The other man sat for several minutes. He knew the Preacher was right; they were running out of time. He also thought he might be right about Smith. The operative word being "might". What if Peck really wasn't ready yet?

"All right. Today, go ahead and talk to Smith. And Magill. If Smith doesn't blow everything to hell, set up a meeting between him and the lieutenant for tomorrow. When I see how that goes, then I'll decide about the general."

The Preacher was satisfied. The sooner this whole charade was over, the better he'd like it. He had never been good at waiting; it was time for him to get to doing what he did best. Cleaning up messes.


Kurt threw down the cards in disgust and stood up. Shaking his head, he stalked into the kitchen, grabbing a can of pop from the fridge. Grimacing at the sweetness, he cursed again at Smith's sudden paranoia about having anything harder in the place.

Daryl stayed at the table, staring blankly at his hand. They had played so many hands of cards he felt like a casino. He couldn't even say for sure what they were currently playing - poker, gin rummy, hearts. Take your pick. Sighing, he let the cards drop to the table and watched Kurt forcing down the pop.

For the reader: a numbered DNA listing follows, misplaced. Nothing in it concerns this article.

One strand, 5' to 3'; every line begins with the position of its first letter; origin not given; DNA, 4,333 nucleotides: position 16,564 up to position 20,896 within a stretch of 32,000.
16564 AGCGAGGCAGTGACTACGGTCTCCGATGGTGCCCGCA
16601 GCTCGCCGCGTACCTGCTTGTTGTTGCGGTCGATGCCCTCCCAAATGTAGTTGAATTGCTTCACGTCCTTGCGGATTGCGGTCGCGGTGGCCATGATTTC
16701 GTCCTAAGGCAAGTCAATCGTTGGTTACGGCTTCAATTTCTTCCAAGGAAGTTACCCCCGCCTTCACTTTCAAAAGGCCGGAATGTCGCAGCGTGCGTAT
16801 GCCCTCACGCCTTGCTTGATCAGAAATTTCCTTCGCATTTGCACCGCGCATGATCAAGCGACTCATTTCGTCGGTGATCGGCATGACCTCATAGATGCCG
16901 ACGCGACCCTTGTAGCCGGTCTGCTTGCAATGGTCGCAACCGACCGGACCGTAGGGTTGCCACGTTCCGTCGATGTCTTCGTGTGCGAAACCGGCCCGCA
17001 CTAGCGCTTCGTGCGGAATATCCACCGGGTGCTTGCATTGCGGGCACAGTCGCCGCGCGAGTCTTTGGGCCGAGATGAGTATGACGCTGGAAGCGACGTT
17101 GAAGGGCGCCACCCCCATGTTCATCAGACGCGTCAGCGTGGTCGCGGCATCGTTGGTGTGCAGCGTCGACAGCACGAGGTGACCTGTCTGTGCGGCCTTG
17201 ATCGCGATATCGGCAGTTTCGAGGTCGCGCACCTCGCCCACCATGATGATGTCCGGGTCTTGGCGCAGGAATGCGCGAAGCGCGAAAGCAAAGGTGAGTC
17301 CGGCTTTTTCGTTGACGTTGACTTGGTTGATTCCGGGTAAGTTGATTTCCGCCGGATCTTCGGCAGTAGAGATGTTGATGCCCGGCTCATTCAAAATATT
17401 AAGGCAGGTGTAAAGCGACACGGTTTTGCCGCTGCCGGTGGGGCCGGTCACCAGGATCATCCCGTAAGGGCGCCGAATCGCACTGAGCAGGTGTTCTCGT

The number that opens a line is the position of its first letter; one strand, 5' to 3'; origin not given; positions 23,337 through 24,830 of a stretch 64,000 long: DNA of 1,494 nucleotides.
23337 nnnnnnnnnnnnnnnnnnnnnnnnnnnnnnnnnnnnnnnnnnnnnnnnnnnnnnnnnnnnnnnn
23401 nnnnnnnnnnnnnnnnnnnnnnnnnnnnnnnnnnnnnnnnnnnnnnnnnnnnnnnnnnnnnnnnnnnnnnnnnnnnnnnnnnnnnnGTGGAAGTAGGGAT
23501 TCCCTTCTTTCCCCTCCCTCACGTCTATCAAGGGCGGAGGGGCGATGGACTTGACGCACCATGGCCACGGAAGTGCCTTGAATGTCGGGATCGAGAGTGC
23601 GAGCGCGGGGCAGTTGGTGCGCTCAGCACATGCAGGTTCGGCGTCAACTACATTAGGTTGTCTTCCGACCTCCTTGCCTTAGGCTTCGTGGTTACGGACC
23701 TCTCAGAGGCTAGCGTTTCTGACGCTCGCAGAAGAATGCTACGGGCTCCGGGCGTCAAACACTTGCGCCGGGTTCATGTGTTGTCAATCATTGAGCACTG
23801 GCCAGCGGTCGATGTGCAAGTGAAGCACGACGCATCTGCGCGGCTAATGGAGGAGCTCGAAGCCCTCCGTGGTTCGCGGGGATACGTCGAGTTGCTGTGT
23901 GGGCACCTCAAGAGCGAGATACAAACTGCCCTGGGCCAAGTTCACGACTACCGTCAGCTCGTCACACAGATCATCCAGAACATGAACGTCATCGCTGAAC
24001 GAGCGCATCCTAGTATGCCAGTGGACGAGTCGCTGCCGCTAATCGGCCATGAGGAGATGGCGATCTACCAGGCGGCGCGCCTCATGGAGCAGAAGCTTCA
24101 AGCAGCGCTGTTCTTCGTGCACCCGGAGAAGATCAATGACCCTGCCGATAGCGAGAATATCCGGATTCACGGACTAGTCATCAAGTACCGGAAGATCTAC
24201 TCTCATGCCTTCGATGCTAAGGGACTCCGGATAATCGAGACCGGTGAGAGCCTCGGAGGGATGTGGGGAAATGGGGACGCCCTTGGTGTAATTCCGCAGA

Murdock finished his play and casually reached over to pick up Kurt's hand. Frowning, he rearranged the cards before laying down two and dealing two new ones. He frowned again before placing the hand carefully on the table, face down, and reaching for Daryl's. He mouthed something before laying that hand down, again, face down, and once again picking up his own. He shook his head disgustedly and dealt himself three new cards.

BA was dozing on the couch, the television roaring softly across the room. At least the one channel was now showing a football game. High school, and there was more snow on the screen than California had seen in the last century, but it was better than nothing.

Hannibal was ignoring all of them, his attention on the doorway across the street. Four days now. Four long, boring, tense days. And not a word from Magill. Which was undoubtedly good. At least Face hadn't bolted. Something positive must be happening or Face wouldn't have stayed.

Unless, of course, he'd gotten pissed and killed everyone before sneaking off...

Hannibal was due to relieve Frankie in a few minutes. He wondered if it was even worth it. There hadn't been any strange happenings since that guy paid a visit to the retreat the other night. Since then, Hannibal had seen him going to and from his office up the street; nothing suspicious about him. No other strangers on the block. And no unusual activity in the alley, either. It had been dead quiet since their arrival.